Composer Hans Zimmer is seated at the mixing board at the Sony scoring stage, head bobbing to the music being performed by 107 musicians just a few yards away. He’s wearing a vintage “Lion King World Tour” T-shirt, frayed at the collar. On the giant screen behind the orchestra, two lions are bounding across the [...]

  • On-Location Filming Slides 3.9% in Los

    On-Location Filming Slides 3.9% in Los Angeles in Second Quarter

    Held down by a lack of soundstage space, total on-location filming in greater Los Angeles declined 3.9% in the second quarter to 8,632 shoot days, permitting agency FilmLA reported Thursday. “Although our latest report reveals a decline in filming on location, local production facilities tell us that they are operating at capacity,” said FilmLA president [...]

  • Once Upon a Time in Hollywood

    How 'Once Upon a Time ... in Hollywood' Turned the Clock Back for Its Shoot

    Crossing the street took months for the crew that turned back the clock 50 years on Hollywood Boulevard for Quentin Tarantino’s “Once Upon a Time … in Hollywood.” Production designer Barbara Ling created false fronts for buildings that were constructed off-site and installed by crane just ahead of the shoot. Set decorator Nancy Haigh described [...]

  • Just Roll With It Disney Channel

    Disney Channel's Scripted-Improv Comedy Crew Shares How They 'Just Roll With It'

    The title of the new Disney Channel series “Just Roll With It” appears to be as much a directive for its cast and crew as it is a description of the multi-camera hybrid sitcom, which is part scripted and part improv. The plot revolves around the blended Bennett-Blatt family — strict mom Rachel (Suzi Barrett), [...]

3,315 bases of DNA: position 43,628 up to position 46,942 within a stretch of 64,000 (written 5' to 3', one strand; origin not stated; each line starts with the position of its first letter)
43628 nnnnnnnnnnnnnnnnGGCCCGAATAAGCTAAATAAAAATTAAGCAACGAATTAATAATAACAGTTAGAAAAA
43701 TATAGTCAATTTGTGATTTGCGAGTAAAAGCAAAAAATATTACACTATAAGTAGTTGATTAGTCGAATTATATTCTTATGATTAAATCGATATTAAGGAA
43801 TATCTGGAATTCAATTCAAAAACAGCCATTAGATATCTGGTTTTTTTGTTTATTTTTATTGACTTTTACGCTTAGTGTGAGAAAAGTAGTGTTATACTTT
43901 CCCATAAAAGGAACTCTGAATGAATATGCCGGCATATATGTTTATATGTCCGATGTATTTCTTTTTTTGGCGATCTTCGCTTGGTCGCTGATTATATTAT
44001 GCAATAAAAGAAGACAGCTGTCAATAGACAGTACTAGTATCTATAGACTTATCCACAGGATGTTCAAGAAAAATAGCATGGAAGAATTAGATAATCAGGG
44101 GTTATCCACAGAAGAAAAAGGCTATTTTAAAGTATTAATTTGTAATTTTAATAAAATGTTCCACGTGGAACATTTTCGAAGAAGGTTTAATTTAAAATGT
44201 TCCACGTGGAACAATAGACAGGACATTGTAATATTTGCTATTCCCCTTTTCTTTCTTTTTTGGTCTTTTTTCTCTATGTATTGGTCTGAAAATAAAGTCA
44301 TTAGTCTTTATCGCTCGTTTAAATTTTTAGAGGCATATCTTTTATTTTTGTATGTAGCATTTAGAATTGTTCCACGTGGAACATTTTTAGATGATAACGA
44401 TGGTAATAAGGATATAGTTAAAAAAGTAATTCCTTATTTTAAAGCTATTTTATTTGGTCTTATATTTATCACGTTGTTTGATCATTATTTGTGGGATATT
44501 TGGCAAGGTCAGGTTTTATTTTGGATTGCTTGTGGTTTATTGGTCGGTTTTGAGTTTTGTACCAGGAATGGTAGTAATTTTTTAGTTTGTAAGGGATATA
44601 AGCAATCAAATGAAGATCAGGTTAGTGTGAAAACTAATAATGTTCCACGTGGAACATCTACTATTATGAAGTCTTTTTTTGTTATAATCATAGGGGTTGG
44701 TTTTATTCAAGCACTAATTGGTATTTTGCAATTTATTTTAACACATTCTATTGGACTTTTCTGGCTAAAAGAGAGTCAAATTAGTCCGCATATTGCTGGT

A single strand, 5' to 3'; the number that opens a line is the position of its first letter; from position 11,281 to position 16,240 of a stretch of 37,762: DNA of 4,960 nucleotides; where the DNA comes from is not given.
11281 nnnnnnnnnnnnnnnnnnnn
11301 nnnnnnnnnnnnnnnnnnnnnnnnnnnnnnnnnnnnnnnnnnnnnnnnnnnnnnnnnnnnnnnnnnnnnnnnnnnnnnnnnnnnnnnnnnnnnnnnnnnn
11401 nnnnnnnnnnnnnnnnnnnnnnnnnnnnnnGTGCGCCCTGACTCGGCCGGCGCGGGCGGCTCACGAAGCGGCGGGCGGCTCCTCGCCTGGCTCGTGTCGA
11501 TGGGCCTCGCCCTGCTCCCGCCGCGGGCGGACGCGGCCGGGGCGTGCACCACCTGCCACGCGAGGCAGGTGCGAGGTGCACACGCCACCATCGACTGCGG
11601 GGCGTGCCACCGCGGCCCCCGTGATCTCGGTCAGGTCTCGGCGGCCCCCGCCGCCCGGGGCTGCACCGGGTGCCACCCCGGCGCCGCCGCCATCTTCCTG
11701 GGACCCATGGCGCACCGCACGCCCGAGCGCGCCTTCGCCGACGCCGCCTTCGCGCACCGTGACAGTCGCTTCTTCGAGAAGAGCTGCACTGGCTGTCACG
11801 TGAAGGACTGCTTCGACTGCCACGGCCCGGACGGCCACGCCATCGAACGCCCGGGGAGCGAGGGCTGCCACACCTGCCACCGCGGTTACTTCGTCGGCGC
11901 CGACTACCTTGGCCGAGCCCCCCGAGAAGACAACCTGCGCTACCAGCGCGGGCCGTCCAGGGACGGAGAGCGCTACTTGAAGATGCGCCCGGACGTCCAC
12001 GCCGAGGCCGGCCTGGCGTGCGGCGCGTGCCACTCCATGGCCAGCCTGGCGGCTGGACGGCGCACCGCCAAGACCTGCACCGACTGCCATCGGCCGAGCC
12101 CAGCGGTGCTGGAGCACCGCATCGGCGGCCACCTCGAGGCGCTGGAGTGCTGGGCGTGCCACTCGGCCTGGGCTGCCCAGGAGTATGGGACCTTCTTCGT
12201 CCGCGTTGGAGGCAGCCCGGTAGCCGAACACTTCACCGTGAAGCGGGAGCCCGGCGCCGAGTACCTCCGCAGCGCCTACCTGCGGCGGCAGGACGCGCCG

• "SpongeBob's Big Birthday Blowout" cast

    'SpongeBob' Voice Cast on Acting Together in Live-Action for 20th Anniversary Special

    On a brisk morning in February, the members of the voice cast of Nickelodeon’s flagship animated series “SpongeBob SquarePants” gathered to work on a new episode, like they’ve done most weeks over the past 20 years. But instead of being in a recording booth, this time they’ve assembled at a diner in Castaic, Calif., shooting [...]

  • Motion Picture Editors Guild to Honor

    Motion Picture Editors Guild to Honor Veteran Executive Martin Cohen

    The Motion Picture Editors Guild will honor veteran post-production executive and producer Martin Cohen with its Fellowship and Service Award. Cohen worked at Amblin, DreamWorks and Paramount. He was a co-producer on “The Hunger Games” and supervised the restoration Francis Ford Coppola’s “The Godfather” trilogy and “Jaws.” The award recognizes an individual who embodies the values set [...]

  • Game of Thrones Iceland TV Incentives

    Iceland Offers Productions Majestic Landscapes, Stunning Architecture and a 25% Rebate

    Few places on Earth contain the natural majesty of Iceland. The Nordic island, nestled between the North Atlantic and the Arctic Ocean, holds some of the most breathtaking natural wonders on the planet: the fiery pyrotechnics of live volcanoes, steam curling up from natural hot springs, vertiginous drops from oceanside cliffs and waterfalls cascading into [...]

More From Our Brands

Access exclusive content